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I have a controller that I am trying to grab XML files from remote sources.

Something like:

@artist = Nokogiri.XML(open(url).read)

However, I want to execute multiple of these at once getting different data. Can I use threads somehow?

Executing one by itself takes abut 400ms. So when they are executed three in a row the response is up to about 1s+.

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You might want to look at Typhoeus and Hydra if you are concerned about loading URLs in parallel. They're well tested tools, rather than write your own. –  the Tin Man Sep 24 '12 at 2:27

2 Answers 2

up vote 3 down vote accepted

Yes, you can use threads:

named_urls = {
  artist: 'http://foo.com/bar',
  song:   'http://foo.com/jim',
  # etc.
@named_xmls = {}
one_at_a_time = Mutex.new
named_urls.map do |name,url|
  Thread.new do
    doc = Nokogiri.XML(open(url).read)
    one_at_a_time.synchronize{ @named_xmls[name] = doc }

# At this point @named_xmls will be populated will all Nokogiri documents

I'm not certain if writing to different keys in a shared hash requires a Mutex or not, but it doesn't hurt to be safe.

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Awesome. This works good! Thanks a lot. –  Jonovono Nov 23 '11 at 18:24

For a large number of urls you can not open a large number of threads because you will saturate your connection bandwidth and you will start getting connection errors. For my particular cable modem and the particular server I found that 16 threads is a good value.

I used a Mathematica to control and vary the number of threads of my ruby web scrapping program and monitor its performance for different number of threads. This is the result:

performance vs threads plot

Instead of using Thread.new directly, I wrote a wrapper function that opens a new thread only if the total number of threads is less than your configured maximum:

def maybe_new_thread
  File.open('max_threads.cfg', 'r') { |file| @MAX_THREADS =  file.gets.to_i }
  if Thread.list.size < @MAX_THREADS
    Thread.new { yield }

Notice that the maximum number of desired threads is just a number stored in a file named max_threads.cfg and this file is read every time the function is called. This allow you to change the value of this variable as the program runs.

The general structure of the program is like this:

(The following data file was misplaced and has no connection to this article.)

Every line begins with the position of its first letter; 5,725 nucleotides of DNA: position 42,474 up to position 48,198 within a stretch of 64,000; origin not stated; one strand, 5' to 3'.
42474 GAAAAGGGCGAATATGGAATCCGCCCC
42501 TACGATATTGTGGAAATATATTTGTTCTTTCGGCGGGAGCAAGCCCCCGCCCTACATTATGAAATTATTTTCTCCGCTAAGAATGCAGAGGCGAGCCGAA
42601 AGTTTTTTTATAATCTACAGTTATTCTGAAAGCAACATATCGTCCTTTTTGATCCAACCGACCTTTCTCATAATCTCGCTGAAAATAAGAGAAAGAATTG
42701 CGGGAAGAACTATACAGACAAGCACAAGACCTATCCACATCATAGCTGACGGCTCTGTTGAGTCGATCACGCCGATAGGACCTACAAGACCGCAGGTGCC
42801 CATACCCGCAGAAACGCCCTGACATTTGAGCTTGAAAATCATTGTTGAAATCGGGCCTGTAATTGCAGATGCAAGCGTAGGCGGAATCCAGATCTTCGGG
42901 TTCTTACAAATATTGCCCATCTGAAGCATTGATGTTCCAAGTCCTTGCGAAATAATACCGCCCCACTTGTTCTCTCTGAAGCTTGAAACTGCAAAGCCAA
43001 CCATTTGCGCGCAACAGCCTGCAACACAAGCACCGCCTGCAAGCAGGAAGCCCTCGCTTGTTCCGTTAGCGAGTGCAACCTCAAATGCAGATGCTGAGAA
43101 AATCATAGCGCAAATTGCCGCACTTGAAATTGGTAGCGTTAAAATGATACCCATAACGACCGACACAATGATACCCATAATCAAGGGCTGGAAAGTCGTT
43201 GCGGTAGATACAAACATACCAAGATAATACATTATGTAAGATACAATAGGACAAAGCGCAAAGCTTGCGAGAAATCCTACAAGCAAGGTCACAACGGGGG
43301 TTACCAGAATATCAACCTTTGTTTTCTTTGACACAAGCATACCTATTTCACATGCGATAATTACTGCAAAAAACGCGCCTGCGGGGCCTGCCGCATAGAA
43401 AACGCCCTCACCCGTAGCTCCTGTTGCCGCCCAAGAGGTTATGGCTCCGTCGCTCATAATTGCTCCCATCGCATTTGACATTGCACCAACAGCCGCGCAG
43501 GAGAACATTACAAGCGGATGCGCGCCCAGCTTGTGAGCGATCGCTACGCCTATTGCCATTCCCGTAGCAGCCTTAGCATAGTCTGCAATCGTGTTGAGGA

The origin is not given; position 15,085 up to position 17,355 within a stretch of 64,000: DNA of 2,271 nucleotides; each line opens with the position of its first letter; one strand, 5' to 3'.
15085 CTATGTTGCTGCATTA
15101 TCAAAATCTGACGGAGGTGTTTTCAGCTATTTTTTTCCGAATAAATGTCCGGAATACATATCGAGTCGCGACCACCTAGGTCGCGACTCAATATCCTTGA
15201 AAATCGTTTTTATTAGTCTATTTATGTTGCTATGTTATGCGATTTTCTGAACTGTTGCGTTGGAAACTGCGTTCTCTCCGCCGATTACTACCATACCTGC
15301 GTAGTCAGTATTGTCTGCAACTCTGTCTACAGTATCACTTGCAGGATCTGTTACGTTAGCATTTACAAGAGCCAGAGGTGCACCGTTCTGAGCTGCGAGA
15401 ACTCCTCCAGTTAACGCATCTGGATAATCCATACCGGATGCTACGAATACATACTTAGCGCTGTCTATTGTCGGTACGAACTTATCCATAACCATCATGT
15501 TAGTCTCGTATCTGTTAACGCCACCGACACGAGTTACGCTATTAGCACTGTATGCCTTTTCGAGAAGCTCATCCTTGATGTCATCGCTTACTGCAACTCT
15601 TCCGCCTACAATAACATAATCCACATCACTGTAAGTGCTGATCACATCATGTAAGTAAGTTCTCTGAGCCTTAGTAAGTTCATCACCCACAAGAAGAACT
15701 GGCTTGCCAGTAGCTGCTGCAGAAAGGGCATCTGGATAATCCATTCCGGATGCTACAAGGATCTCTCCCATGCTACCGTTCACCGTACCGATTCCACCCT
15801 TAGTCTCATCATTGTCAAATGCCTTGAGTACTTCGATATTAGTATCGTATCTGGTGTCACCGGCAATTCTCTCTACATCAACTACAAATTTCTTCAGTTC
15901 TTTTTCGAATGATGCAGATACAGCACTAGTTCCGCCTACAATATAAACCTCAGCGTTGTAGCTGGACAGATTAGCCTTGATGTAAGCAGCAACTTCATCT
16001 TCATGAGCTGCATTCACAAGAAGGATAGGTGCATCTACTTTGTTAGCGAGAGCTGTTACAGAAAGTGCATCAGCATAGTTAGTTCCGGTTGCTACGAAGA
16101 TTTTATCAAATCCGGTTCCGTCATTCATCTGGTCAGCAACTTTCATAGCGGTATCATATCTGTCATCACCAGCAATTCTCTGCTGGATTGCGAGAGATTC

named_urls = [ 'http://foo.com/bar', (... hundreds of urls ... ),'http://foo.com/jim']
named_urls.each do |url|
  maybe_new_thread do
    doc = Nokogiri.HTML(open(url))

Notice that each thread is storing its result in a database so I don't need to use the Mutex class to coordinate anything between the threads.

When I insert in the database, I include a column with the precise time when each result gets inserted. This is crucial so that you can calculate the performance you are getting. Make sure you define this column with milliseconds support (I used MariaDB 5.3).

This is the code I used in Mathematica to control the maximum number of threads and plot the figure in real time:

named_urls = {
  'http://foo.com/bar', (... hundreds of urls ... ),'http://foo.com/jim',
named_urls.each do |url|
  maybe_new_thread do
    doc = Nokogiri.HTML(open(url))

setNumberOfThreads[n_] := Module[{},
  Put[n, "max_threads.cfg"];
  SQLExecute[conn,"DELETE FROM results"]]

operationsPerSecond := SQLExecute[conn,
     (SELECT COUNT(*) FROM results)/
                                  (SELECT fin FROM results ORDER BY finishTime      LIMIT 1))))"][[1, 1]];
cops = {};
RunScheduledTask[AppendTo[cops, operationsPerSecond], 2];

While it is running, once you see that the performance is stable, you can change the number of threads with setNumberOfThreads[] and see the effect in performance.

One final comment. Instead of using open-uri's open method directly, I use this wrapper, so that is case of errors, it retries automatically:

def reliable_open(uri)
  max_retry = 10
  try_counter = 1
  while try_counter < max_retry
      result = open(uri)
      return result
      puts "Error when trying to open #{uri}"
      try_counter += 1
      sleep try_counter * 10
  raise "Imposible to open after #{max_retry} retries"
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